Reboot + recover
pre- and Post-Workout nutrition 101
Learn which essential macro and micro-nutrients your body needs to rehydrate, replenish, and reboot for optimizing your performance in your workouts! We're simplifying the science so you can best restore your glycogen stores, refuel with electrolytes and repair your growing muscles... and in our opinion, it doesn't hurt doing so with a Unicorn smoothie or popsicle! #WorkoutMotivation
your workout starts with nutrition
What you eat before and after your workout is extremely important. Fueling your fitness with the proper nutrition will help to maximize the benefits of all your hard work at the gym. Here's the thing, it's very easy to overeat with your pre and post-workout snack or meal. Many of us end up overcompensating and eating or drinking more calories than we're about to burn or have actually burned. This is fine if you are trying to gain weight, but for those who want to lose weight, this is counterproductive! Skip the pre-packaged energy drinks, bars, sugary smoothies, and smoothie bowls topped with granola at the gym's juice bar because surprisingly most often then not, these 'healthy foods' can contain a lot of added sugars, artificial ingredients, and are calorically dense.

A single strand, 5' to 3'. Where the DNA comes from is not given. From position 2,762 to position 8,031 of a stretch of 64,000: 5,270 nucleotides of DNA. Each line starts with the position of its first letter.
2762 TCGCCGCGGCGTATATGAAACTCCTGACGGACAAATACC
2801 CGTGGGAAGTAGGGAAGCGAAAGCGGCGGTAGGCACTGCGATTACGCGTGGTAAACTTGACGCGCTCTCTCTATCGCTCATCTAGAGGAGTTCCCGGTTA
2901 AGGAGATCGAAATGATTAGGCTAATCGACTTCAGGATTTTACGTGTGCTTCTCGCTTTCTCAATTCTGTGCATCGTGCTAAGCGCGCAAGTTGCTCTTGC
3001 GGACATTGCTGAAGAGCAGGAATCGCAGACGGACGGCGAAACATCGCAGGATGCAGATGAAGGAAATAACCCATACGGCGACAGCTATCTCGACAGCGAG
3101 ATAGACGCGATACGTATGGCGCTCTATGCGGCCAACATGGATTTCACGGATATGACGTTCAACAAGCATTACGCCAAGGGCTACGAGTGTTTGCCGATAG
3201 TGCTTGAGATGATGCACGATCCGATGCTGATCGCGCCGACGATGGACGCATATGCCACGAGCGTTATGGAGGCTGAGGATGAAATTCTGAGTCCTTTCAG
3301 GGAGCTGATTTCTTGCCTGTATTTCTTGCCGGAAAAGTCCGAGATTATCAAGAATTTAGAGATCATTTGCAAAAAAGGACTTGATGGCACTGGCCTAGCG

First and foremost, this information needs to be applied in general terms because the amount of nutrients needed to reboot your body before and after a workout depends on many factors, namely the length and intensity of the exercise, the environmental conditions, and your individual physiology. A good starting point is to ask yourself a few questions.
ask the RD: what does my body need before a workout?
Ask yourself: before a workout, how is my energy level?
Of all the foods you could have before a workout, prioritize ones rich in carbohydrates, especially if you really want to “amp up” your fat burn. This is the body’s preferred energy source during exercise. If you're feeling low on energy before working out, maybe you haven't fueled your body with the proper amount of carbohydrates or chosen the right, high quality foods.
Ask yourself: do I feel lethargic or sleepy during my workout?